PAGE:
PARIS (AP) – As the winter sun sets over France’s Champagne region, a countdown clock begins.
Workers stopped pruning the grapes when the light faded around 4:30 p.m., left for 90 minutes to enter the cold weather, change work clothes, jump in the car and zoom home before the 6 p.m. coronavirus curfew.
Forget about after-work gatherings with friends, after-school clubs for the kids, or evening shopping in addition to the quick commute to find essentials. The patrol police wanted the right reasons from the people they saw. For those without them, the threat of fines for the breaker curfew is making life off weekends work and not play.
“At 6pm, life will stop,”; said Champagne producer Alexandre Prat.
Trying to eliminate the need for a third nationwide blockade, which would affect Europe’s second-largest economy and put jobs in danger, instead, France chose to announce a curfew. A large group of eastern France, as well as most regions bordering Belgium, Germany, Switzerland and Italy, live within the 6pm to 6am movement restrictions, with the 12-hour curfew being the longest. In 27 EU countries
From Saturday, the rest of France will follow the Prime Minister’s announcement to extend the curfew from 6:00 p.m. to 6:00 p.m. on Thursday to cover the entire country, including the zone that is scheduled to return home every night.
Shops in France will close at 6:00 PM. Outdoor activities will stop except for a quick pet walk. Workers are required to have employer records to travel or move to work after curfew.
People who have been living with longer curfews in the past few weeks say they are often bad for business and the rest of their anemic social life during the outbreak.
Until a couple of weeks ago, the nightly curfew didn’t begin until 8 p.m. in Prat’s region, The Marne, where customers continued to drop by for his family’s sparkling wine on their way home, he said. But when the closing time was 6:00 pm to slow down the virus infection, the drinkers disappeared.
“Right now we have no one,” said Prat.
The village where retired Jerome Brunolt lived alone in the Burgundy wine region was in a zone, which had closed at 6:00 PM. The 67-year-old said his solitude was heavier by There was no opportunity for an evening drink, nibbling and chatting with friends, the so-called “apero”, a reunion loved by the hasty French. But it was still possible when the curfew began two hours later.
“With a 6pm curfew, we couldn’t go to friends for a drink anymore,” Brunault said. “Now, I spend all day talking to none other than the baker and someone on the phone.”
By extending the 6pm curfew nationwide to at least 15 days, the government aims to limit the infection in countries with more than 69,000 known virus deaths.It also wants to slow down the spread of the virus it spreads. Spread across nearby Britain where new infections and virus deaths are on the rise.
The previous curfew has been fighting the spread of the virus “precisely because it serves to limit the social interactions people can have at the end of the day, such as in private homes,” said French government spokesman Gabriel Attal.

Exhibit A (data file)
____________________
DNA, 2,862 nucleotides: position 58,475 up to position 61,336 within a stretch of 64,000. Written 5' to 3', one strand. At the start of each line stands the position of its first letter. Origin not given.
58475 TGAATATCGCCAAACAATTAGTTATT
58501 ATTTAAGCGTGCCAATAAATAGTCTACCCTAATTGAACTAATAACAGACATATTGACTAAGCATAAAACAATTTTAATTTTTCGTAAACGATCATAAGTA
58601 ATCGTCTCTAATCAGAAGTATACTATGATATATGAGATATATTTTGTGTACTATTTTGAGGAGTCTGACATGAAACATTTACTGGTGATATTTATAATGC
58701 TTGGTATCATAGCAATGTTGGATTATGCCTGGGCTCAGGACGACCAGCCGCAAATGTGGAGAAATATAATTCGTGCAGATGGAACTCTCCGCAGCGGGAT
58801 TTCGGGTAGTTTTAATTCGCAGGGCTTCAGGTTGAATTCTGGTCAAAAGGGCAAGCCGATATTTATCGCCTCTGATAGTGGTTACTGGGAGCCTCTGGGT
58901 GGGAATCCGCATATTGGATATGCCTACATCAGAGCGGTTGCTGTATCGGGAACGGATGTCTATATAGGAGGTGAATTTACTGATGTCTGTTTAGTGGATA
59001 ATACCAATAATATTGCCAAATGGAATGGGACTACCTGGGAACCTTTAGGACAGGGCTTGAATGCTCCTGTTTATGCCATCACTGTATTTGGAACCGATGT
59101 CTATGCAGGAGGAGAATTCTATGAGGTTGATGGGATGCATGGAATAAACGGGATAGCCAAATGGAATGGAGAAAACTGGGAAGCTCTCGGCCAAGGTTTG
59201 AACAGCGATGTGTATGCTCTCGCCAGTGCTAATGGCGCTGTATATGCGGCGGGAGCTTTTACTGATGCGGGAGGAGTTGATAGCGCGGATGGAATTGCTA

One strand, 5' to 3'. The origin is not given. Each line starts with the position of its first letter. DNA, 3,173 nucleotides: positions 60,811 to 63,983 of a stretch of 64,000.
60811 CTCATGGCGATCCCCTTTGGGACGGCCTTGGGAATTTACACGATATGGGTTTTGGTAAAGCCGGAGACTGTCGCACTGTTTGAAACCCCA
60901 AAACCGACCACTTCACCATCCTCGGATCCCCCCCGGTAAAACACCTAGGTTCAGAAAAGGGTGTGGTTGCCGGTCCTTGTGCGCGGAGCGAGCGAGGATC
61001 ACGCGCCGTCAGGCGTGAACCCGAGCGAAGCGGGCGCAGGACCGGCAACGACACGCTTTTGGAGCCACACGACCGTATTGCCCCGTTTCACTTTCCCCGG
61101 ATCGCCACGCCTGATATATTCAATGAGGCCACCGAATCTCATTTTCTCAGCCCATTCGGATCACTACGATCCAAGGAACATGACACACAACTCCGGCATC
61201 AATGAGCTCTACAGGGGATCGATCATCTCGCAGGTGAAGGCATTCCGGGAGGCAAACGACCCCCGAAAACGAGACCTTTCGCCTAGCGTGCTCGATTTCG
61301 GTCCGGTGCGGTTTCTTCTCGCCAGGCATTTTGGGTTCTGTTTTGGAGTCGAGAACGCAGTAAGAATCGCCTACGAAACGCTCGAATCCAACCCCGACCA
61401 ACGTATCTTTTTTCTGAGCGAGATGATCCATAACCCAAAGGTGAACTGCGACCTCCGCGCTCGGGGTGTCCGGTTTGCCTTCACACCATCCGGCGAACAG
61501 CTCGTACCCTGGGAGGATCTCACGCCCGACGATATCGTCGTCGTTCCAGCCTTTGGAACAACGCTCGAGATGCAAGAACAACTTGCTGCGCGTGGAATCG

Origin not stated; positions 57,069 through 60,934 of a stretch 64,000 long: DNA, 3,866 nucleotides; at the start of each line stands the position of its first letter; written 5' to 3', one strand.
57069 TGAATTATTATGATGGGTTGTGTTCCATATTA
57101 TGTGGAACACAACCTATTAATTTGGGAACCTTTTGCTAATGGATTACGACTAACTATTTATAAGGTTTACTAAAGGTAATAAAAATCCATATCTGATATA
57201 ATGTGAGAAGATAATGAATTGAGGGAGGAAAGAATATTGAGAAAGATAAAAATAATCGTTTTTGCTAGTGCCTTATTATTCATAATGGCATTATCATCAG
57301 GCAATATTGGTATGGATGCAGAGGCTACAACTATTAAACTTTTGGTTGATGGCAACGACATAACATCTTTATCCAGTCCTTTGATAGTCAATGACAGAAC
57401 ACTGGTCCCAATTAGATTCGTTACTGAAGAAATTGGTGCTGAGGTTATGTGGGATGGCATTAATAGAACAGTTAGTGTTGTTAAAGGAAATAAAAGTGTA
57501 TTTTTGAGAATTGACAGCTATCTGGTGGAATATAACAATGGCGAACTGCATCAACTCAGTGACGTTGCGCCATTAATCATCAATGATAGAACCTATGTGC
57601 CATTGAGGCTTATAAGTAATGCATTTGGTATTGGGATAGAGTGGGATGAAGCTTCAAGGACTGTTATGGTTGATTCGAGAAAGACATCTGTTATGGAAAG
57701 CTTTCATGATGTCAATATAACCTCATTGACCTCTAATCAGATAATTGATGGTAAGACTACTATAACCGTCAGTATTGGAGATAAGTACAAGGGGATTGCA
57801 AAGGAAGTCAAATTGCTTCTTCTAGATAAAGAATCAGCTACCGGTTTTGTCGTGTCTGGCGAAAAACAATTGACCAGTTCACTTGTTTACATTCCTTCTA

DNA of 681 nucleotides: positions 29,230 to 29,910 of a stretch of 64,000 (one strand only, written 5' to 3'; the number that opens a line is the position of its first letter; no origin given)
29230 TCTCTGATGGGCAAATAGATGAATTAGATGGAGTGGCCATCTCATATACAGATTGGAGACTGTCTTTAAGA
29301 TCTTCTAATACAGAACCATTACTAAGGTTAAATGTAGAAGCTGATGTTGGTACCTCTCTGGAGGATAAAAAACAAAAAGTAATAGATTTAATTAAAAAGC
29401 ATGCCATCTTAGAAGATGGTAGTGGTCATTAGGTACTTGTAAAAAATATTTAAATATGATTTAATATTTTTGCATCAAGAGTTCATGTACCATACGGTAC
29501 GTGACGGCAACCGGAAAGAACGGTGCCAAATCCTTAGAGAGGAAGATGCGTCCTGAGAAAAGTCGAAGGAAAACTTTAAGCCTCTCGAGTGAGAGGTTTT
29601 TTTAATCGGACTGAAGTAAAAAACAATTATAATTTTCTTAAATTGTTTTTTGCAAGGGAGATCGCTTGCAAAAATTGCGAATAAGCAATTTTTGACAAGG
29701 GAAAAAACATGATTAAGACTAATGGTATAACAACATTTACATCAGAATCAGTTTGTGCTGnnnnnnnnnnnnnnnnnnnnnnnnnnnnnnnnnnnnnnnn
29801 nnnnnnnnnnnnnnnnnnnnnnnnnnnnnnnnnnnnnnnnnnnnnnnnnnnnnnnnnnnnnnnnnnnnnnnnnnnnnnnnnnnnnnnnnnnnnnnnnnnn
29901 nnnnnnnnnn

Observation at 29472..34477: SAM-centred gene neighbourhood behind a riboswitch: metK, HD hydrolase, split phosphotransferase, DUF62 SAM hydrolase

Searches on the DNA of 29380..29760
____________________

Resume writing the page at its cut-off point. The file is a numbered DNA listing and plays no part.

Elsewhere in Europe, curfews start later and usually finish earlier.
The curfew in Italy runs from 10:00 PM to 5:00 AM, as is the curfew on Friday through Sunday morning in Latvia. The French-speaking region of Belgium will have a curfew from 10:00 p.m. to 6:00 p.m., while in Belgium’s Dutch-speaking region, the hour is midnight to 5:00 p.m.
People going out between 8 PM and 5 AM in Hungary must be able to provide written evidence from the police from their employer that they are working or on the move.
There are no curfews in Bulgaria, Croatia, Denmark, Estonia, Finland, Ireland, Lithuania, Malta, Sweden, Poland or the Netherlands, although the Dutch government is thinking whether a curfew will slow down new COVID-19 cases.
In France, critics of the 6 p.m. curfew say earlier times will bring more people to gather after work when they sit on public transport, clogging the streets and shop for groceries in the windows. The narrow rush hours before they have to go home
Women’s rugby coach Felicie Guinot said negotiating rush hour traffic in Marseille turned into a nightmare. The southern French city is one of the places where the virus has spread more.
“It’s a scramble for everyone to be able to get home by 6pm,” Guinot said.
In the historic Besançon, the fortified city of Victor Hugo, owner of the “Les Misérables” music shop, Jean-Charles Valley, the 6pm deadline means that the deadline for 6 p.m. People will no longer stop by to play guitar and other instruments after work.
“People are totally terrified,” said Valley.
In Dijon, a French town known for pungent mustard, two working mothers of Celine Bourdin say her life has narrowed down to “leave the kids at school and go to work, then go home, help the kids with homework and prepare. Dinner “
But even that cycle is better than repeatedly leaving France at the start of the outbreak when schools are also closed, Bourdin said.
“If my child doesn’t go to school, it means I can’t work anymore,” she says. “It’s very difficult to get stuck in the house most of the 24 hours a day.”
Lester reports from Le Pecq, France, AP journalists across Europe contributed.
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